- When a pattern in the ISTD manual mentions "pointing" in a direction, rather than facing it, it is referring to foot alignment where it differs from body alignment. For example, the foot might "point diagonal center" where the body will still be aligned facing center. (See alignment diagram.)
- It may appear sometimes looking at competition dancers that they wind up before making a turn. What is in fact happening is that they underturn their bodies in the preceding figure, to achieve essentially the effect of a windup. An actual windup would take too long, since it would have to be lead, and then followed, and then the turn led, and then followed.
- On pivot turns, the leader keeps his legs in a line so that, for example, on a natural pivot turn, he ends with his right foot on the same track as his left foot (like he was on a balance beam). This prevents the leader from essentially crashing into the follower's legs as he turns. The follower, on the other hand, always maintains two tracks for the feet on a pivot turn, so that the leader can step between her feet for the next figure.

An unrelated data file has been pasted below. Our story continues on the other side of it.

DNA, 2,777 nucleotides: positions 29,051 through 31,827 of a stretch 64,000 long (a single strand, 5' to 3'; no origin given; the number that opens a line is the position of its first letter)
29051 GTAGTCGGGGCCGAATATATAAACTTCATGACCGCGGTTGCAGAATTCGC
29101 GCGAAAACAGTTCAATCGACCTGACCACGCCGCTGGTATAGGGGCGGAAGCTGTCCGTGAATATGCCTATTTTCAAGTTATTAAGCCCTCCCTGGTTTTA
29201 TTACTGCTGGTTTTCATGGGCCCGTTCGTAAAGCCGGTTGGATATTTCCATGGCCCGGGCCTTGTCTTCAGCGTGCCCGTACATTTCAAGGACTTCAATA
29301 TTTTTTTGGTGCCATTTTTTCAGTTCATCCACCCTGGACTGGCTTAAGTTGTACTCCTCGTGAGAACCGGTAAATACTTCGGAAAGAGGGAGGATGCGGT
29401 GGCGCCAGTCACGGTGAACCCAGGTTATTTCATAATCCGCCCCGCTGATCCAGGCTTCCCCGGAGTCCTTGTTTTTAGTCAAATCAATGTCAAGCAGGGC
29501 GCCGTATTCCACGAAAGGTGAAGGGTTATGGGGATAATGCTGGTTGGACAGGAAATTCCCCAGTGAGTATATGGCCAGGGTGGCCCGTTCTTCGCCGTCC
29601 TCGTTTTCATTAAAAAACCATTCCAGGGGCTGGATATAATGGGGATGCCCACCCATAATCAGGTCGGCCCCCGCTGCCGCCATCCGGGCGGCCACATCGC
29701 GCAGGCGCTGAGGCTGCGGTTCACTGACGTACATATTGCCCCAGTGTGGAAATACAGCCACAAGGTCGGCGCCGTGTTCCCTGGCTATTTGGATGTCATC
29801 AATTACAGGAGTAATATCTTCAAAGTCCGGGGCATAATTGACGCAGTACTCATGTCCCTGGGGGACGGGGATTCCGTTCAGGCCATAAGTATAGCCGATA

- When stepping backwards, the follower does not put her heel down until feet are together to settle. She also starts stepping with the toe, rather than the ball of the foot. She should show someone behind her the whole sole of her shoe. This gives her a significantly longer stride and more power.
International Standard and Latin ballroom dance online lessons, technique notes, practice dance routines, exercises, and other odds and ends connected to dancesport.
Sunday, August 16, 2009
Standard Technique Notes
Some new updates on Standard Technique:
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